Thursday, Apr. 30, 2009

Wang Qishan

Wang Qishan recognizes that China has a vital role not only as a beneficiary of the global economy but also as a driver of that economy's success. He is the man China's leaders look to for an understanding of the markets and the global economy. As a result, China has been supportive of U.S. actions to stabilize our capital markets and has not given in to those who advocate reversing economic reform to insulate China from the world.

I know Vice Premier Wang, 60, to be decisive and inquisitive. He is an avid historian, enjoys philosophical debates and has a wicked sense of humor. He is a Chinese patriot, but he understands the U.S. and knows that each of our two countries benefits from the other's economic success. And he is bold — he takes on challenges, does things that have never been done before and succeeds. Wang managed the largest bankruptcy restructuring in China's history in 1998 and thereby prevented a banking crisis that could have crippled the country's growth.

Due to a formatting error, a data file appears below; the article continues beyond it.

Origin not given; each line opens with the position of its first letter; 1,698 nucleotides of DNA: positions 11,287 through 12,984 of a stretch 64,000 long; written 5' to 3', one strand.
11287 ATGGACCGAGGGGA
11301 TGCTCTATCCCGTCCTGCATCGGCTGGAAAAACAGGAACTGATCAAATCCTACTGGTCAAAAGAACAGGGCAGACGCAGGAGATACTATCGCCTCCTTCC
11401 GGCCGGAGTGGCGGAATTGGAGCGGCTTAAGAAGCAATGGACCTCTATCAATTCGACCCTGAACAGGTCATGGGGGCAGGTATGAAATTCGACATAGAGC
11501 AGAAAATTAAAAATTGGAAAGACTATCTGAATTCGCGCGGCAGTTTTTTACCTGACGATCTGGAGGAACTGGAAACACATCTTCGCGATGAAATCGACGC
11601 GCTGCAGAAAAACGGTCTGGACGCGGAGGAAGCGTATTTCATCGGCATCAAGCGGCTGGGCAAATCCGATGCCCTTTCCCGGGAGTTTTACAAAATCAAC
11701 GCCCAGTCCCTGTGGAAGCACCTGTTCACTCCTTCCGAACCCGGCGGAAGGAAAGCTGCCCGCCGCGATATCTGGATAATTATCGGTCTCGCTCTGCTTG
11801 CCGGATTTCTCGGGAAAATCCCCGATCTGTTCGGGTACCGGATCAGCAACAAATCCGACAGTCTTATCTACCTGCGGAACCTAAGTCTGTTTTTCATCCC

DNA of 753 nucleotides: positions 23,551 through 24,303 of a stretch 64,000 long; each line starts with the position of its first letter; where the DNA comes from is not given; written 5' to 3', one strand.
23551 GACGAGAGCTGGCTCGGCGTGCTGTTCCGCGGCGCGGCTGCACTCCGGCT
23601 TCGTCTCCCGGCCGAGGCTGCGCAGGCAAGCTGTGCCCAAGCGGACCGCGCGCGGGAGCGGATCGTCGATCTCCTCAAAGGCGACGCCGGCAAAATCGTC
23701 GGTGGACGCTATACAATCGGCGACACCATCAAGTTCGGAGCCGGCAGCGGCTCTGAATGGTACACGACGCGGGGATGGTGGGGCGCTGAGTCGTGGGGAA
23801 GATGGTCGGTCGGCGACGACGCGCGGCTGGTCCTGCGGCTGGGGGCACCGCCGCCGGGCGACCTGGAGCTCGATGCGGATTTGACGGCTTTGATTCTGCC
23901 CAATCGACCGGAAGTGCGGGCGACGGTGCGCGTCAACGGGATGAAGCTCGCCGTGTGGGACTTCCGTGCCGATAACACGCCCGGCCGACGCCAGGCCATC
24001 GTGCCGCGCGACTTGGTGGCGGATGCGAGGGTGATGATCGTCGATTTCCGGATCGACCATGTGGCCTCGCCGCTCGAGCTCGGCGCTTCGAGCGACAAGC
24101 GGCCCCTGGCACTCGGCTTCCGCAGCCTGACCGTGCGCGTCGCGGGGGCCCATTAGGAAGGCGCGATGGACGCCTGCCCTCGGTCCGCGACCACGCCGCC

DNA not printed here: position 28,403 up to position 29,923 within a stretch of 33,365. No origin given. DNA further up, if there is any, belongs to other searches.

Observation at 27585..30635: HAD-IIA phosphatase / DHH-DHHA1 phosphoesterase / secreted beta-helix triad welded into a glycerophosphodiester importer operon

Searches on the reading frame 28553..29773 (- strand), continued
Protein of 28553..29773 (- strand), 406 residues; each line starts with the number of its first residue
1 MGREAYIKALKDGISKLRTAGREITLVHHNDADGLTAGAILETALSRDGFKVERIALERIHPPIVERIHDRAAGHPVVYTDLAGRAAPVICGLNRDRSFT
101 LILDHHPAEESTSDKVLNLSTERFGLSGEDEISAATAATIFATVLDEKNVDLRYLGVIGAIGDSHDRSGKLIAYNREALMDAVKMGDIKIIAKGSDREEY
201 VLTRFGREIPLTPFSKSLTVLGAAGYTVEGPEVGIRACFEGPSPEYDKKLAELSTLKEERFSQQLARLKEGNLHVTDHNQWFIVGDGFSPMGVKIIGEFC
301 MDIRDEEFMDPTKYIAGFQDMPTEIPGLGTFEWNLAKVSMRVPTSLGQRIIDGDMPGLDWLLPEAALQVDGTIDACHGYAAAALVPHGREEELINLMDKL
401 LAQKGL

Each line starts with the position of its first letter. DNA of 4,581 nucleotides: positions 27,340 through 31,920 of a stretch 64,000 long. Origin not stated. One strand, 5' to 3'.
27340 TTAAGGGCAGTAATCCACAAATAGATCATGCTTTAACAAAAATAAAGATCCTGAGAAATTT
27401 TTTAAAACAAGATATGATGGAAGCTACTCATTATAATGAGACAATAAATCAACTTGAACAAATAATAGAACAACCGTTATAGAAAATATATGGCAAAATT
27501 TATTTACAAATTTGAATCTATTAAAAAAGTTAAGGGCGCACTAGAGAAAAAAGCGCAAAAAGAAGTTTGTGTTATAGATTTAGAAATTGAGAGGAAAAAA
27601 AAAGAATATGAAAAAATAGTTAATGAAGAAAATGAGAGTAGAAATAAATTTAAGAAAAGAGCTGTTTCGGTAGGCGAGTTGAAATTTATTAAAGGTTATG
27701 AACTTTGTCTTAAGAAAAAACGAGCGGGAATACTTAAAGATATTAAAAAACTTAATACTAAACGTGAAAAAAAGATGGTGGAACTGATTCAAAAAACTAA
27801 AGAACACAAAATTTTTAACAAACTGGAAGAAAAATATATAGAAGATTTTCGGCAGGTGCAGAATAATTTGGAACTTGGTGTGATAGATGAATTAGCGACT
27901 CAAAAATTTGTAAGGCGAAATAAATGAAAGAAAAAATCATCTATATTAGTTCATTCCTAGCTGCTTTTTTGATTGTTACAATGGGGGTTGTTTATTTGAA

Wang was my partner in leading the U.S.-China Strategic Economic Dialogue. Together we moved the U.S.-China relationship to a new level of stability. We made progress on vital economic issues: appreciation of the Chinese currency, more air flights between our nations, greater food- and product-safety coordination. Then we launched cooperation on one of the most important issues of our lifetime: climate change. Wang Qishan thinks globally — and because of that, China and the world are better off.

Paulson was until January the U.S. Secretary of the Treasury